As Canadians increasingly struggle with the cost of living, a new survey confirms that financial stress has a very real impact on people’s mental well-being.
The February mental health index report from Telus Health surveyed 3,000 employed people and found those with uncertainty about how they’ll support themselves in the future and those who have experienced overwhelming debt had significantly lower well-being scores than those who felt financially secure.
Just 21 per cent of people indicated they think they’ll be financially comfortable in the future, while another 36 per cent said they’d be somewhat comfortable, 26 per cent said they were unsure, 21 per cent said they’d likely struggle at times and five per cent said they’d be in a very difficult situation.
Telus Health then rated the mental health of each response group, based on an index of 1-100, where 0-49 is distressed, 50-79 is strained and 80-100 is optimal.
None of the groups fell into the optimal category, but those who said they’d be financially comfortable in the future got the closest at 74.2. The scores dropped from there, with those fearing a difficult financial future landing last at 37.8 – the only one in the “distressed” category.
Similar results were found when Telus Health judged the mental health of people who reported feeling overwhelmed by debt at some point in their life, versus those who hadn’t.
Telus Health said those who had (45 per cent of respondents) had an average mental health score of 53.4, while those who hadn’t sat at 70.8.
This comes as no surprise to University of British Columbia psychology professor Jiaying Zhao. She studies the connection between scarcity – whether that’s of money, food or time – and mental well-being, and says there are very clear connections between poverty or financial stress and depression and anxiety.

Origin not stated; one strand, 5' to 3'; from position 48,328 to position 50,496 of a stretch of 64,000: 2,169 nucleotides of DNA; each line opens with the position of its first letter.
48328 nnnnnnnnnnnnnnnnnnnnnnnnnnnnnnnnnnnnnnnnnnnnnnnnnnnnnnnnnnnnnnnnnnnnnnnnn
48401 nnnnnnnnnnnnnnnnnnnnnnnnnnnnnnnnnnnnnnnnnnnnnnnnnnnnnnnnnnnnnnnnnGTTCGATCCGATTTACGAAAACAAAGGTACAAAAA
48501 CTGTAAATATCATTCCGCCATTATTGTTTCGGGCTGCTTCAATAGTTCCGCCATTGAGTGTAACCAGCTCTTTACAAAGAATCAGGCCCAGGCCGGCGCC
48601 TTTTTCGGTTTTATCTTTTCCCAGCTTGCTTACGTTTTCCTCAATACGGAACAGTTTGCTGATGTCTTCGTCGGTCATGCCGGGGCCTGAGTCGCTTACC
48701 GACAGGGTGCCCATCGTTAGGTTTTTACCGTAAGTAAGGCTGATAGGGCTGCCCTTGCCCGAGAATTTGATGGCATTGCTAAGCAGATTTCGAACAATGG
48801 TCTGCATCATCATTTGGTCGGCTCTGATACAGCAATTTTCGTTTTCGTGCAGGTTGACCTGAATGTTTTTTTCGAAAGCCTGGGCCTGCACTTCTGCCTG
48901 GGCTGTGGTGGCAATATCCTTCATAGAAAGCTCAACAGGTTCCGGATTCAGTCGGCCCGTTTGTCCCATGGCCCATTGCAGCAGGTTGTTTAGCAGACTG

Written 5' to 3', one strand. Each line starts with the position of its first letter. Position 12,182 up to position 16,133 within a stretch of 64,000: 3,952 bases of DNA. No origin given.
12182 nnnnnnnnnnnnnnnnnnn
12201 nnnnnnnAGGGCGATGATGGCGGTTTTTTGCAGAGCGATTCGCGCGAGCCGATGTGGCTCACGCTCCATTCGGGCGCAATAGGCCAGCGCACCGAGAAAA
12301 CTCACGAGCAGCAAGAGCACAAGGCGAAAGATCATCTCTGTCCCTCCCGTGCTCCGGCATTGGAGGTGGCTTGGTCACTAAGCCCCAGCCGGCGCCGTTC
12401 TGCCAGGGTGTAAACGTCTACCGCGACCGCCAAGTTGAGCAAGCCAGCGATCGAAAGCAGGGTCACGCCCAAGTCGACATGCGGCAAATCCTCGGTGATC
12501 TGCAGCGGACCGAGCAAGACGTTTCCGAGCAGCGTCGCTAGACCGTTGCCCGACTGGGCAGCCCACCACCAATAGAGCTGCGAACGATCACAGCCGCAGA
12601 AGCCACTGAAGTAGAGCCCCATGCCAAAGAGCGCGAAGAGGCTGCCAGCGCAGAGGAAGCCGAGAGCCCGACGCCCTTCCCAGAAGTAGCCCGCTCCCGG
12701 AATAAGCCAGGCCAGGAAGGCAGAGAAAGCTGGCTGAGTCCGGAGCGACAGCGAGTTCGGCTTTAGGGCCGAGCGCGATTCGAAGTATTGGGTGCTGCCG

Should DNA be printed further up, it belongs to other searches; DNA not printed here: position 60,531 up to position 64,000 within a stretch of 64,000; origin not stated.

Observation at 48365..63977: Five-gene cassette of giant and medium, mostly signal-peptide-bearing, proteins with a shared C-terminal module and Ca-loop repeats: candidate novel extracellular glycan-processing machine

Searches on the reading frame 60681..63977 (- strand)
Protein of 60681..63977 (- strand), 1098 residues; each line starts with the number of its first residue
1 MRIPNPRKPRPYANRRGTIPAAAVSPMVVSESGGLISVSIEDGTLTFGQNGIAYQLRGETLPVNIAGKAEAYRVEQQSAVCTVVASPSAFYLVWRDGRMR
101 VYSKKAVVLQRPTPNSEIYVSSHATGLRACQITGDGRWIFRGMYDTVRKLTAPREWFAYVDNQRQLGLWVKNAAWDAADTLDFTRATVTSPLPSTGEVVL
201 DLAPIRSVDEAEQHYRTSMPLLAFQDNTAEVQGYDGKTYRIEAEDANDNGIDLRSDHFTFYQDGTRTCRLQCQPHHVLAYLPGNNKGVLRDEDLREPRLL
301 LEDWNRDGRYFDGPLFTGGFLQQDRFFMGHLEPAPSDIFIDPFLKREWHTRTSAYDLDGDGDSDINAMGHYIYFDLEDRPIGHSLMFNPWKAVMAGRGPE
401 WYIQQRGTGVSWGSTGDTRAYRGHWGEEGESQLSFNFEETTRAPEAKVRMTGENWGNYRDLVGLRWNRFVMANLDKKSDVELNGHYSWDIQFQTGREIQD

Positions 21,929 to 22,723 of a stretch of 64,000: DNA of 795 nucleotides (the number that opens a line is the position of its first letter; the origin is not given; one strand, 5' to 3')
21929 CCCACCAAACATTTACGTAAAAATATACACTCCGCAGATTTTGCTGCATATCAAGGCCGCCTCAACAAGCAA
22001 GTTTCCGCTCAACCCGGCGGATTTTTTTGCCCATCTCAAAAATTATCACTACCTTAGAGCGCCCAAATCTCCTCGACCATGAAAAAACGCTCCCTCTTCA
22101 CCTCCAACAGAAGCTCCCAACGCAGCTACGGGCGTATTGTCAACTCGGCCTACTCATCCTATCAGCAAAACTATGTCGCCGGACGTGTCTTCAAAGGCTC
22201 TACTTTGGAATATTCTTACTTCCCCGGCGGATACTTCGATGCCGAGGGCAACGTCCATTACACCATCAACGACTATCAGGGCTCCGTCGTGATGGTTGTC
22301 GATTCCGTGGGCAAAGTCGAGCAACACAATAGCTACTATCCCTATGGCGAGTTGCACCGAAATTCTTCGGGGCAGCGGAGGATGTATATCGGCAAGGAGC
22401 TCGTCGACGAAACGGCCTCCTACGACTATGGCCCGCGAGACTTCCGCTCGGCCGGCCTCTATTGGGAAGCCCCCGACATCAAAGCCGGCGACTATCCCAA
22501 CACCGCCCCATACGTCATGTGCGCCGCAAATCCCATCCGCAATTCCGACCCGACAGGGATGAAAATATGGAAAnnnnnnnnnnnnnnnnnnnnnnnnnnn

“Poverty taxes the brain. It puts a huge mental burden on people.”
That burden eats up bandwidth and makes it more difficult for people to perform in school or at work, Zhao says. Short-term, it’s exhausting and stressful. Long-term, it can lead to mental illness.
Emily Jenkins, an associate professor at UBC’s School of Nursing, says a national polling study she helped lead in the early days of the pandemic showed similar results to the Telus Health survey. In her study, Jenkins says people reported financial worry as one of the primary contributors to their feelings of distress.
“I would imagine right now, being in a bit of an unprecedented economic state – or at least unprecedented in the last couple decades –, that it is putting a lot of added stress to people’s every day lives.”
Jenkins says research on this connection is important because it demonstrates the social nature of mental health. While some people may be biologically predisposed to mental illness, factors in their every day lives have a large impact as well.
Recognizing that something like financial security can significantly alter people’s well-being indicates that governments need to address mental health in more ways than one, Jenkins says.
The Telus Health report also judged overall mental health, beyond financial well-being. It gave respondents a 62.9 score, dropping about two points from 64.8 in January. When Telus Health first began the monthly reports in April 2020, the mental health index was 63.
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